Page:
Jan. 7 2015 11:19 AM

A crucial vote on the party's future happens this month

SteveRivera
Steve Rivera, speaking in July to the Point Loma Democratic Club
Photo by Patrick Schultheis

"Opposition brings concord. Out of discord comes the fairest harmony."

—Heraclitus of Ephesus

It's been 20 years since the San Diego County Democratic Party faced a contested battle for the party chairpersonship. But in 1995, that post was an open seat. Come Jan. 20, however, current party Chair Francine Busby will face a vote of confidence, in essence, following a couple of years in which Democrats—despite an edge in registered voters over Republicans countywide—came up short in several marquee races.

Her challenger, Steve Rivera, told Spin Cycle that Democrats need to have a conversation about what ails the party when it comes to big-ticket local campaigns.

"Republicans consistently get their base out to vote," said Rivera, for 10 years a regional director for the California Democratic Party. "That's one of the biggest issues: The Democratic Party, at a minimum, should be able to turn out the base, and that was something that was really lacking this election cycle."

Rivera, a Golden Hill resident and event coordinator for the Interfaith Center for Worker Justice, pointed specifically at the San Diego City Council District 2 race as a battle Democrats had no business losing. "We have a majority on the ground there," Rivera said. "To me, that shows a serious disconnect with how the party operates and promotes itself."

One of the problems, he argued, is that the Democratic Party holds its Central Committee elections during non-presidential election cycles, when Democratic-voter attention—for whatever reason—seems to wane. "I think it's a big opportunity that's lost," Rivera said, "if we don't have a way to bring in new people to the party at that point in time, when the interest is highest: during a presidential election." Correction: While this was true prior to the advent of California's "top-two" primary system, the county's Democratic Central Committee members are now elected during presidential primaries. Spin Cycle apologizes for the error.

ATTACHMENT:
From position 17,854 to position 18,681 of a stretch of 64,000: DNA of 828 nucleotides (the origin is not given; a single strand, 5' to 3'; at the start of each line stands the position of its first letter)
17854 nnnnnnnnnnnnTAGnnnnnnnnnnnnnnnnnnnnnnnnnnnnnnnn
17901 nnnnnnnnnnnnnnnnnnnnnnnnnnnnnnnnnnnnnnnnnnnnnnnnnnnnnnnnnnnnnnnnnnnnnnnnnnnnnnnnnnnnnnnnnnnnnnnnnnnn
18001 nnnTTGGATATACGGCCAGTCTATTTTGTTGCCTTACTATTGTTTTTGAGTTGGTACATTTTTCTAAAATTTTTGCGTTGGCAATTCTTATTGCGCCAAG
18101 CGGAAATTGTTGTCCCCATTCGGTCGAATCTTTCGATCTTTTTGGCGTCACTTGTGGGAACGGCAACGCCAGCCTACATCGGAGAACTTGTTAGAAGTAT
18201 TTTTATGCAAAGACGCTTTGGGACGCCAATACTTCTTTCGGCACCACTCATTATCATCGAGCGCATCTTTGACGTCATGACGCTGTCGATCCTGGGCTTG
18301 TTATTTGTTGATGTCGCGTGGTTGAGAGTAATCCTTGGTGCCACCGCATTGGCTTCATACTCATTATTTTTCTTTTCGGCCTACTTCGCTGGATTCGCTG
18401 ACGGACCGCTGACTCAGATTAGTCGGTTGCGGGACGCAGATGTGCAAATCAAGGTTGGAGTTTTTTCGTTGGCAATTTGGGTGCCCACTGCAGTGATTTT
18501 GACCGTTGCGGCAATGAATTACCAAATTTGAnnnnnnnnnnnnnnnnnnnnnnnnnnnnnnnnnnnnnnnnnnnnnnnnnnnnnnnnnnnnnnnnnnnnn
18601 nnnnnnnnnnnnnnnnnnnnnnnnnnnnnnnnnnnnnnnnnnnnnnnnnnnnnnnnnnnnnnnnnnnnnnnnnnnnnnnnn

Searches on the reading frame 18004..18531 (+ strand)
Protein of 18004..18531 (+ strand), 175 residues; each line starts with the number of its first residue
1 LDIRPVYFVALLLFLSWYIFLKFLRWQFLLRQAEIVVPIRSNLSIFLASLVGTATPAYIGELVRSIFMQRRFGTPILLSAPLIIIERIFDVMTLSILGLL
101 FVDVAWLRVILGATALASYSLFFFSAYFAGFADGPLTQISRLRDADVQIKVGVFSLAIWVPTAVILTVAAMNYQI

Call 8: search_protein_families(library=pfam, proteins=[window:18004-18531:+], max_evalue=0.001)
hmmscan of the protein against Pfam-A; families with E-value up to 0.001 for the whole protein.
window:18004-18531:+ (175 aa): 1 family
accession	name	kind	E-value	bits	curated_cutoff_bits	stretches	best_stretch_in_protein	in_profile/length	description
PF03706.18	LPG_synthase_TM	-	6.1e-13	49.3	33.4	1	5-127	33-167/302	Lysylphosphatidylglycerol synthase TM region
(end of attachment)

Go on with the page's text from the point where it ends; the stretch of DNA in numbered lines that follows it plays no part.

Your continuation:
Rivera said Busby, a four-time unsuccessful congressional candidate from North County who was elected party chair in 2013, should be given some credit for her attention to grooming the party's candidate farm system. But in terms of engaging voters, "I haven't seen much of that," he said. "Our social-media presence is almost nonexistent. We don't trumpet the achievements of our electeds. I just don't see that sense of trying to bring everybody together."

About 75 Central Committee delegates—including elected officials—will determine the fate of Busby during the Jan. 20 vote, and Rivera acknowledges his quest is an "uphill battle." While some delegates privately root for Rivera, no one Spin Cycle contacted would speak openly about the contest.

As one delegate put it, "No one wants to look bad if Steve loses. You don't want to draw the wrath of Francine."

In a statement, Busby expressed confidence she would be reelected: "Based on 10 years of successful results in building the Democratic Party, I was elected as Chair. I'm running for reelection on my record."